I just posted this review of God Made Man by Barbara G. Walker on Amazon Reviews. I'll see her next Thursday and I'm anxious to hear what she thinks. I hope the Amazon editors don't think I came on too strong.



If I would have read this book 50 years ago it would have changed my life. Now that I'm retired, as I think back, only two books have had a life-changing effect on me: Lord of the Flies by William Golding and The Selfish Gene by Richard Dawkins. Now I have a third.


Here's why. When I went to Catholic high school I sat quietly and listened meekly to all the magical nonsense that was foisted on me on a daily basis. Believe what you want, was my attitude, just don't try to sell me any of this supernatural boogety-boo. Symbolic cannibalistic rituals were all right with me—just as long as I can sit in the back of the auditorium my comforting, teenage daydreams.


If I would have read Barbara's book back then, I would never have put up with it. “Hey, Brother, is it true the Church tortured and killed millions of people over five hundred years? After the Council of Nicea, Europe was awash in blood and learning was ground to a standstill. The Dark Ages were imminent. Books were burned, libraries destroyed and the peasantry kept illiterate. All I got from your religion classes was the Apostle's creed.”


How come you never mentioned the genocide caused by your religion? After the bloodbath had subsided in the 1800s, a century later Cardinal Angelo Sodano would apologize and call this insane, sadistic mayhem, “a sad episode in church history.” Is he crazy?


How can church officials live with themselves? How come there's no priests listed on the National Sex Offenders list? What's going on?


In short, I didn't become a militant atheist until 40 years later. I was always an atheist but I was close-mouthed about religion and tolerant of it. This very year there will be hundreds of people, mostly women and children, tortured and killed in Africa because of witchcraft, just as Barbara describes it. She even gives the line from the Gospels, Christ's own words, that centuries later the Inquisitioners would use to rationalize burning heretics at the stake by the millions. One town in Germany, states Ms. Walker with accurate annotation, burned as many as 1000 pathetic victims in one year. Outrageous—that's nearly three per day! Watching public immolation must have been a national pass-time, like going to the movies or the Friday-night fights.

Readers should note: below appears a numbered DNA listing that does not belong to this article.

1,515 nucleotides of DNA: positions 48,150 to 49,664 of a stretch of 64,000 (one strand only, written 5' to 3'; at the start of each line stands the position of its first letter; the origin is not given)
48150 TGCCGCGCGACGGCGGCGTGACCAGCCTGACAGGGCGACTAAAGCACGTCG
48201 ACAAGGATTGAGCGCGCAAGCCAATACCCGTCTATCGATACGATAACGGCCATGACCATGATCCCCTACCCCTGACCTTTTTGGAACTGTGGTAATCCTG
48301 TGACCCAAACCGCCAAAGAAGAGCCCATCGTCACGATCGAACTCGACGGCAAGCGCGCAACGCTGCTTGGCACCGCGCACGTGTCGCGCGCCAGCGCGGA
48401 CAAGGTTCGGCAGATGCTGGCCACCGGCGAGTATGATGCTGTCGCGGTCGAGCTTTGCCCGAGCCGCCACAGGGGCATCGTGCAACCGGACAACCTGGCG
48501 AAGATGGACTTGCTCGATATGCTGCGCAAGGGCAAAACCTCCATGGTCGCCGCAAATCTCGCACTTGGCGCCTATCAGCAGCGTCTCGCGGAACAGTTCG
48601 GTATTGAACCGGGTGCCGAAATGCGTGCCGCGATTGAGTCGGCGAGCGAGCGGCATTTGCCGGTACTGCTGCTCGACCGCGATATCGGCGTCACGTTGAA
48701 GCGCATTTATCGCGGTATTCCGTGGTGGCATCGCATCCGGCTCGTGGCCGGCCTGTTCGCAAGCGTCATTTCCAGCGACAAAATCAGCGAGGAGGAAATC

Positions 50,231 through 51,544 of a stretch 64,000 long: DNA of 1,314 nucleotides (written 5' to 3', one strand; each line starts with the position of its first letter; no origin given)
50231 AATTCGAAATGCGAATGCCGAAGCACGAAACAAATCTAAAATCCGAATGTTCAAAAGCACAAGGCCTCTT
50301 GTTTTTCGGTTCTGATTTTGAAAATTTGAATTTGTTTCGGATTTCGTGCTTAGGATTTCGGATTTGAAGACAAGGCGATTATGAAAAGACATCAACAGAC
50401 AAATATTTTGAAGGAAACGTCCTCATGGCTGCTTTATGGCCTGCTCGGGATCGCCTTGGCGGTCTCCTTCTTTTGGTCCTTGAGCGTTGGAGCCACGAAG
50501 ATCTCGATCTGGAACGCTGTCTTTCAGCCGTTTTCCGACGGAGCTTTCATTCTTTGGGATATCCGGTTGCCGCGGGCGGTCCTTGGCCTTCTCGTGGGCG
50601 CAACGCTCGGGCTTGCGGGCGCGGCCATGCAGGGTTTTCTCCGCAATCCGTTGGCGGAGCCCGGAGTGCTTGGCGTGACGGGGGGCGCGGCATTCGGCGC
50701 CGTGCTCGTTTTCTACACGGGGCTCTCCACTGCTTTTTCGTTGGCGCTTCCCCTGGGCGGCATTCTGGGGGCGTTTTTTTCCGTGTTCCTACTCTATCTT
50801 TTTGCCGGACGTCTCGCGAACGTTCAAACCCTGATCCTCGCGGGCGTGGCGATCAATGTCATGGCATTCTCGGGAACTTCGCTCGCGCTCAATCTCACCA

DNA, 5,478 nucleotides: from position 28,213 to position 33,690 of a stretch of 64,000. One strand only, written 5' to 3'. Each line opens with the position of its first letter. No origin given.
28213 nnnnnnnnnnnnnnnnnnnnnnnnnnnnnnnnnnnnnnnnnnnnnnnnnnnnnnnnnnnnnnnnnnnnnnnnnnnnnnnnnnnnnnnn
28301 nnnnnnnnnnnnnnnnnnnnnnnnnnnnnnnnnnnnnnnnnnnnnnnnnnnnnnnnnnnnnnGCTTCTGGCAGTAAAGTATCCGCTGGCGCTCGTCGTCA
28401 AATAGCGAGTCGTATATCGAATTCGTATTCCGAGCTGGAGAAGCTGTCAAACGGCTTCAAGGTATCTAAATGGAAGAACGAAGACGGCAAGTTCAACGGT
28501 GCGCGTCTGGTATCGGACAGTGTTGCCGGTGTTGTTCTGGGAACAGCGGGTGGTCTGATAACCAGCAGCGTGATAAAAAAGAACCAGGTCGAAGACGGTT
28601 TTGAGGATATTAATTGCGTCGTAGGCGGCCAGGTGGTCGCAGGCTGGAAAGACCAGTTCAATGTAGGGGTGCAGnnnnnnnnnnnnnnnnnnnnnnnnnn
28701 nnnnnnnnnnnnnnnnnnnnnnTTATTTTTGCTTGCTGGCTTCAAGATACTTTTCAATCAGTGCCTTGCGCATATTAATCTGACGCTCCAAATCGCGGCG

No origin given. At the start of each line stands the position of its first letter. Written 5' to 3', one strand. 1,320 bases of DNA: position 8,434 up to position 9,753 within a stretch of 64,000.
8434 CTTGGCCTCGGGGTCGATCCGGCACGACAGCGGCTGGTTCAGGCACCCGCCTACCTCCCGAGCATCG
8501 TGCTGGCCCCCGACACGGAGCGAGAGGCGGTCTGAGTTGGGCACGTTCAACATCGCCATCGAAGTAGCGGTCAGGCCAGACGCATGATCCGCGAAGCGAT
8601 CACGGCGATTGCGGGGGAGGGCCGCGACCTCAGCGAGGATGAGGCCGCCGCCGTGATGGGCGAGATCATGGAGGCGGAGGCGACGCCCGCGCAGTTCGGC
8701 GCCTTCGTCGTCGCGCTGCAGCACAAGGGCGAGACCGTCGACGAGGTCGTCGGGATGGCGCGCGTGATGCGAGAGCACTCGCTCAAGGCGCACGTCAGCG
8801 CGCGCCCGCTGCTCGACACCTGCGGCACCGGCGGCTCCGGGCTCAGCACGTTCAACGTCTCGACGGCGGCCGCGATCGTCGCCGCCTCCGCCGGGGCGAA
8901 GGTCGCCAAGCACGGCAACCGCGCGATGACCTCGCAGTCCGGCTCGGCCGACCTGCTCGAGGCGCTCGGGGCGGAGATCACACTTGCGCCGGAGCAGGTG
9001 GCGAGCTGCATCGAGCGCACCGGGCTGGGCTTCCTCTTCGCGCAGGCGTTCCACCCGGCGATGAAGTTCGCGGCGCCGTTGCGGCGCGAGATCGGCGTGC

Good job, Barbara, it's the scholarship and research that makes Man Made God so powerful. I hope your book goes down in history as one of the most important humanist statements of the modern age. All I can say to any Holy Ghost/heaven-hell/Eve-came-from-Adam's-rib/Noah's Ark believers is: read it and deal with it.


Richard Goscicki, author of Mirror Reversal, Peppertree Press, 2007



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Tags: Barbara, Inquisition, Walker, endmeme

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Comment by Mac Rex on September 13, 2010 at 7:23pm
Hay Rich, your review of "Man Made God" is at - http://www.amazon.com/Man-Made-God-Collection-Essays/product-review...